Premium Chessgames Member
  Abdel Irada: <defenestrating himself to death>

That sounds rather an awkward way to go, as if he'd been unsuccessful in his first attempt and had to go on repeating it until he died.

Premium Chessgames Member
  FSR: <Abdel Irada> AFAIK, he succeeded on his first try.
Premium Chessgames Member
  Abdel Irada: One would hope so.
Mar-04-13  JimNorCal: <waddayaplay> "Prior to that, von Bardleben had lived well off a substantial inheritance."

Ed Lasker's book "Chess Secrets" gives a conflicting portrait. He says that when von Bardeleben had any money at all, you would see him sipping good wine. But that implies he sometimes was not in funds. Also, Lasker heard rumors (he does not confirm or deny them) that vB would marry then quickly divorce ladies for sums of cash. This was because the ladies wanted to have an aristocratic surname ("von").

Perhaps at a later time, vB came into an inheritance--I'm just posting what's in the Chess Secrets book, not disputing what you say (of which I know nothing).

Mar-04-13  JimNorCal: Winter quotes a section from the Ed Lasker book.
Scroll down to item 5999.
From pages 20-21 of Chess Secrets I Learned from the Masters by Edward Lasker (New York, 1951), in the section on Curt von Bardeleben:

‘He always wore a black cut-away suit of dubious vintage. Apparently he could never spare enough money to buy a new suit, although I learned one day that at fairly regular intervals he received comparatively large sums – from one to several thousand marks – through the simple expedient of marrying, and shortly after divorcing, some lady who craved the distinction of his noble name and was willing to pay for it. Unfortunately, when he received his reward, it was usually far exceeded by the amount of the debts he had accumulated since his last divorce. Evil tongues had it that the number of the ladies involved in these brief marital interludes had grown so alarmingly that they could easily have made up a Sultan’s harem.’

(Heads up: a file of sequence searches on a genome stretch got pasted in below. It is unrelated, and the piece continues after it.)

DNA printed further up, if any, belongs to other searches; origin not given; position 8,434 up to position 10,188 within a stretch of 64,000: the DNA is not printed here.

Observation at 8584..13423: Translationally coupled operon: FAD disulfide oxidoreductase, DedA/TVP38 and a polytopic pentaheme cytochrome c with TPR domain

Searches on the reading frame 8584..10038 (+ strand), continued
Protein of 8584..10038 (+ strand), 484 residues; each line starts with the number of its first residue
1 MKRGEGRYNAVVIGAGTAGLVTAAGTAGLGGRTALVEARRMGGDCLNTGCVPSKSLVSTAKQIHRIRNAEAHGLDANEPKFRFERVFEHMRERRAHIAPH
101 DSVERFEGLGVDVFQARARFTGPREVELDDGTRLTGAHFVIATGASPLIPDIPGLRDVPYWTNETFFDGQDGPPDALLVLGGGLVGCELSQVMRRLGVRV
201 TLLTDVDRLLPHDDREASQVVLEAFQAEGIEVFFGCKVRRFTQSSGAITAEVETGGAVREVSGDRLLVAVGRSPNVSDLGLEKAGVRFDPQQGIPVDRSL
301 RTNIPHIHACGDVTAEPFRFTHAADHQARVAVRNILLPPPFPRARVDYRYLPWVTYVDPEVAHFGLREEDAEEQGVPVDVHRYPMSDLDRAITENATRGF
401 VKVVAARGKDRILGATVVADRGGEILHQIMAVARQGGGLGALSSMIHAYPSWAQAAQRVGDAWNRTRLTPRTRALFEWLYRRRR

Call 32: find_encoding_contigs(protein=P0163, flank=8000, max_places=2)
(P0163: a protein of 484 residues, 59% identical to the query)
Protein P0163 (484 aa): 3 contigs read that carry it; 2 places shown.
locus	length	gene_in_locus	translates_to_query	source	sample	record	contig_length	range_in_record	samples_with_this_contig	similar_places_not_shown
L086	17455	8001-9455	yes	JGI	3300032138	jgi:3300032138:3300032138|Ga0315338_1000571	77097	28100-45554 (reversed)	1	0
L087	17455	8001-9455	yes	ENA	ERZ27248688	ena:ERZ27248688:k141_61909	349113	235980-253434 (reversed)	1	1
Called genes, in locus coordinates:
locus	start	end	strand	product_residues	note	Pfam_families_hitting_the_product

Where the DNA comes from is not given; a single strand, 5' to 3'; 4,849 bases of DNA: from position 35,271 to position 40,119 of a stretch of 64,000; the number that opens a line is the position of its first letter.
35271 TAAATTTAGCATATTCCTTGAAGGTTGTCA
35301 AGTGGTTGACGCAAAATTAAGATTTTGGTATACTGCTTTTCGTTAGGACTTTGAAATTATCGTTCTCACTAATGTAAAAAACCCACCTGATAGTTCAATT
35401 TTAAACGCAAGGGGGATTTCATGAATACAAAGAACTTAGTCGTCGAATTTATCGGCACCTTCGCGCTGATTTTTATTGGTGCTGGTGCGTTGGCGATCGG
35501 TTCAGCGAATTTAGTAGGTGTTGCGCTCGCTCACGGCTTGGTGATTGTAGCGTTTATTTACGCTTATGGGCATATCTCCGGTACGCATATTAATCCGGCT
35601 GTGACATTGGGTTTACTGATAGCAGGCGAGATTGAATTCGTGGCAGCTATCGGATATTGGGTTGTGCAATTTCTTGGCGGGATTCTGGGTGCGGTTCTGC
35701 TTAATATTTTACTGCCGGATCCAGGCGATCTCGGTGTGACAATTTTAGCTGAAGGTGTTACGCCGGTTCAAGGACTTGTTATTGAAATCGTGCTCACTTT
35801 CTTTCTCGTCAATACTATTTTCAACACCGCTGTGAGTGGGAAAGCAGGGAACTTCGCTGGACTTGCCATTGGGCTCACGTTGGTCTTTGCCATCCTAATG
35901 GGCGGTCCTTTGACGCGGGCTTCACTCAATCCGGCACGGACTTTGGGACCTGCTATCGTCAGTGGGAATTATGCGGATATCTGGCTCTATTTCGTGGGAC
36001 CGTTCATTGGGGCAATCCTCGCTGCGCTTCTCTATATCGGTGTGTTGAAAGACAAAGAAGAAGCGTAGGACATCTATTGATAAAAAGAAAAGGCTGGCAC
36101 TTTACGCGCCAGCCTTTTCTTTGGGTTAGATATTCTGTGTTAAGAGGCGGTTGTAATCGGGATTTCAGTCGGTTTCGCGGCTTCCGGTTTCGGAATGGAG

Mar-04-13  waustad: Ah yes, "defenestration." As usual in English the high falutin' term is latinate, unlike the Norse "window."
Premium Chessgames Member
  Caissanist: Of course the reason for Winter's posting of the story is because he is looking for "independent corroboration". There are a <lot> of stories in Chess Secrets for which there is no independent corroboration--Winter should do a page just of those.
Premium Chessgames Member
  Phony Benoni: So if I trade in my Microsoft operating system for Apple, is that defenestration?
Mar-04-13  waustad: <phony>No, but for me it was a good idea. Now that I'm retired Windoze might work, but their interaction with the UNIX environment in which I worked was horrible. I confess that when I use Linux I'm just as irritated as I am using the WinDOS products, when dealing with word processing and such. They seem to be into keeping up with the most irritating features. I'm also often angry with Apple, but nowhere near as much as the other operating systems I've used. That said, they do charge more for hardware and they do orphan one way too quickly.
Mar-04-13  waustad: <PB>BTW, It was a good joke!
Premium Chessgames Member
  Abdel Irada: <waustad>: Interesting. I'd assumed "window" would be of Saxon origin, but you're right: It's from the Old Norse "vindauga" (/vindr/ [wind] + /auga/ [eye]).

Thank you for the etymology lesson. :-)

Premium Chessgames Member
  TheFocus: Rest in peace, Curt von Bardeleben!!
Jan-31-16  john barleycorn: <TheFocus> are you sure that he has not left the venue?
Premium Chessgames Member